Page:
In college I went on a study abroad to Mexico. My two American housemates found a local gym and bought a temporary membership because their boyfriends told them, "You'd better not come back fat." I didn't have a boyfriend, but I was bored, so I joined them. It was there that I first discovered running.
There was a small indoor track. I thought I'd try out a few laps, convinced I wasn't capable of anything more. But after a week, I realized I had more in me, so I went a few minutes more. And more. Suddenly I was running for forty-five minutes straight, amazed by the untested prowess of my body. I'd always been thin (scrawny) and fragile (lazy), so imagine my surprise when I flew around that track for an hour straight, glistening and crowing. I was a runner!
When I returned home to Salt Lake City, as soon as I'd unpacked (strewn my belongings) and had a good night's sleep, I hopped on a treadmill for an invigorating jog--as we runners will do. After five minutes I began to wheeze. After ten minutes I collapsed. Was I ill? Perhaps dying of consumption? I tried the jogging thing a few more times before I realized that while I flew at sea level, I flailed at 4200 feet. Did I push through it and get stronger? No, I quit. It turned out, I was a gravy runner. I was no where near hardcore.
I've discovered that I can be hardcore as a writer. I write when the words are flowing. I write when they're not. I write when the story delights me and I can't wait to see what happens next. I write when the story is murky and sticky and complicated. I write when I'm energized and feeling great. I write when I'm sick, pregnant, have newborns, am grumpy, sad, confused, angry, and so tired I can barely keep my eyes open. I'm hardcore, baby.
I had the chance to visit Bolivia and Peru once. We went to a town on the shores of Lake Titicaca, elevation 12,500 ft. At that height, simply walking made us wheeze for oxygen. Our guide told us that their soccer team is unbeatable. Despite pulling players from a much smaller pool of talent, they trounce Lima regularly. They live and train in one of the world's harshest environments, while the sea level Lima players are gasping and stumbling halfway through the game. When the team from Titicaca goes down to play in oxygen-rich Lima, their players can run for hours and never break a sweat. Because they work hard when playing is hard work, they fly when it's not. They are formidable. They are hardcore.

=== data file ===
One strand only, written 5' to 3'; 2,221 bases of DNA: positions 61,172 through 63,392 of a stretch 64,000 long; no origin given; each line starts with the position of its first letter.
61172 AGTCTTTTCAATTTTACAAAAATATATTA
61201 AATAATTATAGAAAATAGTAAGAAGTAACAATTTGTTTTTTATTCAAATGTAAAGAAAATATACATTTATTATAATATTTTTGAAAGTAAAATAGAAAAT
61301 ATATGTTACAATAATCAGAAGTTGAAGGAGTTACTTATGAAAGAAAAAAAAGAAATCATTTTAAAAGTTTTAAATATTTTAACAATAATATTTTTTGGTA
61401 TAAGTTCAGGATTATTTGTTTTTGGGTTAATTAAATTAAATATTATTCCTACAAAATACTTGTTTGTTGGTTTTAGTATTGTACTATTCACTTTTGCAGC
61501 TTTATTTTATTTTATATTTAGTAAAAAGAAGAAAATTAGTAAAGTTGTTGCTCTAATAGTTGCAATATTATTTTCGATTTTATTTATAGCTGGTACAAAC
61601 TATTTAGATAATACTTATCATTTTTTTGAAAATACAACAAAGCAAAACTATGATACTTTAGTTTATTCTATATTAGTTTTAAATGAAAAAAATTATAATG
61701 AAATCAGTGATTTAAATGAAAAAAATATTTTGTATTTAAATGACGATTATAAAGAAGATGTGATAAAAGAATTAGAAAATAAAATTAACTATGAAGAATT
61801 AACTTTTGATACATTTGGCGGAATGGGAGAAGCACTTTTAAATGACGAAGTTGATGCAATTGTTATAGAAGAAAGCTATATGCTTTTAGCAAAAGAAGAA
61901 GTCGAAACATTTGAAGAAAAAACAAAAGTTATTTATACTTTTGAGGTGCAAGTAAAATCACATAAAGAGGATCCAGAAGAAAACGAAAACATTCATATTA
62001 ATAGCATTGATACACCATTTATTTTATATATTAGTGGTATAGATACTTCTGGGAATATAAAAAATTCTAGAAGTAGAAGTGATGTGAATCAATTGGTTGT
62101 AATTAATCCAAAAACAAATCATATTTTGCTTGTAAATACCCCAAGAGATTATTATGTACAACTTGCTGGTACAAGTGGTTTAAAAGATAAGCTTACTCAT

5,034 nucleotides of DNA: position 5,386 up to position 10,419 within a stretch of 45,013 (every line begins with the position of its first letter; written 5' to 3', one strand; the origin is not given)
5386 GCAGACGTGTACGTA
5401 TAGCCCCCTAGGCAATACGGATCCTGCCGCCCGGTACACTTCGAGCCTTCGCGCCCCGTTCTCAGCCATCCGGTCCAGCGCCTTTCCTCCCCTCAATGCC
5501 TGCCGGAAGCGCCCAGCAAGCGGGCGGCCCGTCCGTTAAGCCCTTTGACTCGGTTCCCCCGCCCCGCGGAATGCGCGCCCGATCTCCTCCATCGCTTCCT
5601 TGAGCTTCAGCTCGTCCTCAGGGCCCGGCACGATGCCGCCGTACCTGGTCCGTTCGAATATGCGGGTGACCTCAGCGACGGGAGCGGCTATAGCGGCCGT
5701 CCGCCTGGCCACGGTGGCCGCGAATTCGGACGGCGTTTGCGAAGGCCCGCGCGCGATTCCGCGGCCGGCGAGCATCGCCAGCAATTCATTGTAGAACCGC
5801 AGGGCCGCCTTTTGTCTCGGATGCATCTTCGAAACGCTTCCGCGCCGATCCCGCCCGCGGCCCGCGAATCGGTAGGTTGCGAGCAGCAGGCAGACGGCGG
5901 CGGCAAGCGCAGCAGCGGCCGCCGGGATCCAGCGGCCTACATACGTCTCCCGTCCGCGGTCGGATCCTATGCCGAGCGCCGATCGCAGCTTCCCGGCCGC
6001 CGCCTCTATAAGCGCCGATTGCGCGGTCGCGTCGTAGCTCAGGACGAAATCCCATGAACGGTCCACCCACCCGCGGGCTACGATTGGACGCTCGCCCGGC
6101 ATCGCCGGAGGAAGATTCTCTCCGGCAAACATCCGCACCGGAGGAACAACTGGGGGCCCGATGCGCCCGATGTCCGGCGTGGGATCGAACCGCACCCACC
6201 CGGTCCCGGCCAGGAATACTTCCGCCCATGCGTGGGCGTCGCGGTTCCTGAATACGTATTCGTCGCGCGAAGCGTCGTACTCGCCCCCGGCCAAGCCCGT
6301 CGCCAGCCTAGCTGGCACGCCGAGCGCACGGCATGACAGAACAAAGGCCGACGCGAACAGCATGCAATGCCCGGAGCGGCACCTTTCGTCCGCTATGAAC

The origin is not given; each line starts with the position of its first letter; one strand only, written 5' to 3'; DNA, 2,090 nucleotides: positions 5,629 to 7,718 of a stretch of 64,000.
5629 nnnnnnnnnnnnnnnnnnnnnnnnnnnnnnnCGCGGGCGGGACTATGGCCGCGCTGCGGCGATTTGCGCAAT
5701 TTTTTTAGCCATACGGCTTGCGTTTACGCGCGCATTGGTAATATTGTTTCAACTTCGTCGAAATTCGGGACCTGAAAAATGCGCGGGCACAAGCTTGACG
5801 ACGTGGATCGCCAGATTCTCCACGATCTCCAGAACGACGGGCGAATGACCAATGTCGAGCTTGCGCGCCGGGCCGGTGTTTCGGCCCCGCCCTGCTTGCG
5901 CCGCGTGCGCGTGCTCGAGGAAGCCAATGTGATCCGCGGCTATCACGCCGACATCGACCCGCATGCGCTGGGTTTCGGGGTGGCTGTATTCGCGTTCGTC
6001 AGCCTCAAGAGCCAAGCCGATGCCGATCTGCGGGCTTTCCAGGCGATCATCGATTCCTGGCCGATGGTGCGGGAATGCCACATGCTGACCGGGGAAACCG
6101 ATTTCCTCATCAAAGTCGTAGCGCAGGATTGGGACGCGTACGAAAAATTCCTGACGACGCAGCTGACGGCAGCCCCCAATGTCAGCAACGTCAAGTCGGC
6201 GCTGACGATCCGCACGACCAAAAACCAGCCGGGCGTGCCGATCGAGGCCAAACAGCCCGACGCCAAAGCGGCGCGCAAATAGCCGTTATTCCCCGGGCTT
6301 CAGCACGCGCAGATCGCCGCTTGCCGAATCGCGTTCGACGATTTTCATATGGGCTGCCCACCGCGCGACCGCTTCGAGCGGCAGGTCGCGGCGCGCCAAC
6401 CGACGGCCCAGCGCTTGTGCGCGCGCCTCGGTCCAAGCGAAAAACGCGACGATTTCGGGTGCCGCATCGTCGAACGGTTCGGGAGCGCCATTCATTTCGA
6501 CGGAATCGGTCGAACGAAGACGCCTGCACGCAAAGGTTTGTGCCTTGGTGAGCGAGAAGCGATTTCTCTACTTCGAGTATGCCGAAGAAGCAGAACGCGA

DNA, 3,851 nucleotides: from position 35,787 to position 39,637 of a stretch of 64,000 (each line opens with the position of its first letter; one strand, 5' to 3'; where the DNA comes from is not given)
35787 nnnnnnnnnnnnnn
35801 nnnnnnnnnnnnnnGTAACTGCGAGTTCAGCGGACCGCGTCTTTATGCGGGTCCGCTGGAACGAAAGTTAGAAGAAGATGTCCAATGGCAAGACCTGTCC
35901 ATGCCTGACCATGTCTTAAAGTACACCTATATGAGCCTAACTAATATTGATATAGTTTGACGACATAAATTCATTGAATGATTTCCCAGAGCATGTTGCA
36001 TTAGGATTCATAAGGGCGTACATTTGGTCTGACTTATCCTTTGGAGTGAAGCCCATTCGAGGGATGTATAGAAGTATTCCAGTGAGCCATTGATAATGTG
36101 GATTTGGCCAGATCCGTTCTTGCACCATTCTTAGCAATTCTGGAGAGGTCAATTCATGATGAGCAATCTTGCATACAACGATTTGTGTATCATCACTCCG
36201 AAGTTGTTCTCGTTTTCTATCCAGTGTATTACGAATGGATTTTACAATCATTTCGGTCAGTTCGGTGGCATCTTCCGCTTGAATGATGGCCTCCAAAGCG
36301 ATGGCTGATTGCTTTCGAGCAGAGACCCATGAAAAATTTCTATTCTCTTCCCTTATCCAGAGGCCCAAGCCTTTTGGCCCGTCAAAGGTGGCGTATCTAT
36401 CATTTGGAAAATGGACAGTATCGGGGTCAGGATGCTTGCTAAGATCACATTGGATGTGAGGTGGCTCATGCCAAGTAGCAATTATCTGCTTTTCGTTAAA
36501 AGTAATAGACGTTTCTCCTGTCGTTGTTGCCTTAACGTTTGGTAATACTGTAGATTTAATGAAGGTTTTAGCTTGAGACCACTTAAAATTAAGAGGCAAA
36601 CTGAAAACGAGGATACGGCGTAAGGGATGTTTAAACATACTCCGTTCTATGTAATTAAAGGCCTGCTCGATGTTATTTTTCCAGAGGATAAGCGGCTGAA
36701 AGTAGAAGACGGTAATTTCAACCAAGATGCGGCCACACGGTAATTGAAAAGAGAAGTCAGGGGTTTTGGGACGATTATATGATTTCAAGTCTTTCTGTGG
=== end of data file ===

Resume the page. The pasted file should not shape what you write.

I suppose such a metaphor could relate to most anything--microbiology, hot air ballooning, ballet--but I wouldn't know. I basically do two things in my life. I'm a writer and I'm a mother. And those are two things I'm pretty good at because I don't allow myself to quit. It's not possible to quit. Even when my lungs are burning and my legs ache and a stitch like a knife stabs into my ribs. I keep going because I have to. And I have faith that any moment now, this hill is going to straighten out, I'm going to get a second wind, those endorphins will kick in, and the view will be amazing.